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Am J Kidney Dis. 2004 Mar;43(3):424-32.

The initiation of dialysis in undocumented aliens: the impact on a public hospital system.

Author information

1
Department of Medicine, Nassau County Medical Center, East Meadow, NY, USA.coritsg@nychhc.org

Abstract

BACKGROUND:

Health and dialysis care of undocumented aliens often falls on public hospitals because the majority of these patients are uninsured and cannot afford private medical care. With an estimate of greater than 5 million undocumented aliens, the rate of such patients with end-stage renal disease (ESRD) approaches 1,000 patients/y. Although much attention has been focused on the financial and political impact of this group, little has been published on health care issues.

METHODS:

Records of 55 undocumented alien patients initiating dialysis therapy from 2 public hospitals in the New York City metropolitan area were reviewed and compared with those of 223 American citizens. We interviewed patients in their native language to assess what predialysis care they had received.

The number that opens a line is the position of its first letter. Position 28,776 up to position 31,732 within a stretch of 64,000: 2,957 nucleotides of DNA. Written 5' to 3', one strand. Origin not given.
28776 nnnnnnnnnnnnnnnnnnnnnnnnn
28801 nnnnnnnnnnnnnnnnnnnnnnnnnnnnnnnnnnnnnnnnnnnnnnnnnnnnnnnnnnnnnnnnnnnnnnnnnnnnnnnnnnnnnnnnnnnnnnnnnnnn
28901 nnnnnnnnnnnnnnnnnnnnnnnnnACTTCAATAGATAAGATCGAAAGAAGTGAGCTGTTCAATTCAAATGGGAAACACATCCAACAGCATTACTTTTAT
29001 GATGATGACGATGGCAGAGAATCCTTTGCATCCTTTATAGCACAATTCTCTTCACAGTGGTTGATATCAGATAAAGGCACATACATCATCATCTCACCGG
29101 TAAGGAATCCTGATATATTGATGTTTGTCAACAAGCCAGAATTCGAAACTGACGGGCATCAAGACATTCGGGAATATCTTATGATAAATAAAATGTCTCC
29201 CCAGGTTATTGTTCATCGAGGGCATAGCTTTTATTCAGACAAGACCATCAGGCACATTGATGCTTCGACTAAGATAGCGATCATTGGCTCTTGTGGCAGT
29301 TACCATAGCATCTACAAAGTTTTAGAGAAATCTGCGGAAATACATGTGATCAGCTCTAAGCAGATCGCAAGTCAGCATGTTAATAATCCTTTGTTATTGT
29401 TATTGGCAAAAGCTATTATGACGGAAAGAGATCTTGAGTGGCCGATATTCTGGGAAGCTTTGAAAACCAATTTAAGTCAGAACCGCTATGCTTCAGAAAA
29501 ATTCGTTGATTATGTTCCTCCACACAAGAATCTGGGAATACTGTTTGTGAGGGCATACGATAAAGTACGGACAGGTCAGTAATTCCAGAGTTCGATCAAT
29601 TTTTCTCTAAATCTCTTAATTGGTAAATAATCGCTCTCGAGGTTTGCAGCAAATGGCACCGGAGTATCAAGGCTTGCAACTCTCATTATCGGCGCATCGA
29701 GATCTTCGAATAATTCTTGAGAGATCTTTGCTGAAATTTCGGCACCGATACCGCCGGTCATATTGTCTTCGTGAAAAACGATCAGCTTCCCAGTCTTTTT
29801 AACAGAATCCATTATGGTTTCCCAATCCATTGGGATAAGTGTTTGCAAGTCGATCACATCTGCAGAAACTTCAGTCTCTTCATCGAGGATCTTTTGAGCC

RESULTS:

Undocumented aliens were primarily Hispanic (58%), poorly educated, and in the United States for 5.11 +/- 0.62 years before dialysis therapy. Four percent were aware of their renal disease before immigration, and fewer than one third had any pre-ESRD care. Undocumented aliens had greater creatinine levels and blood pressures and lower calculated glomerular filtration rates compared with Americans. Their admission lengths of stay and total costs for their first dialysis treatments were greater than those of American patients. Undocumented aliens were twice as likely to be employed.

CONCLUSION:

Undocumented aliens do not appear to migrate here for medical reasons, suggested by their greater employment rate. They are less inclined to seek pre-ESRD care and present relatively late for dialysis therapy. This study highlights the paucity of pre-ESRD care in these patients and in lower income communities in general. Providing early health care to undocumented aliens would avoid more expensive medical care later on.

PMID:
14981600
DOI:
10.1053/j.ajkd.2003.11.004
[Indexed for MEDLINE]

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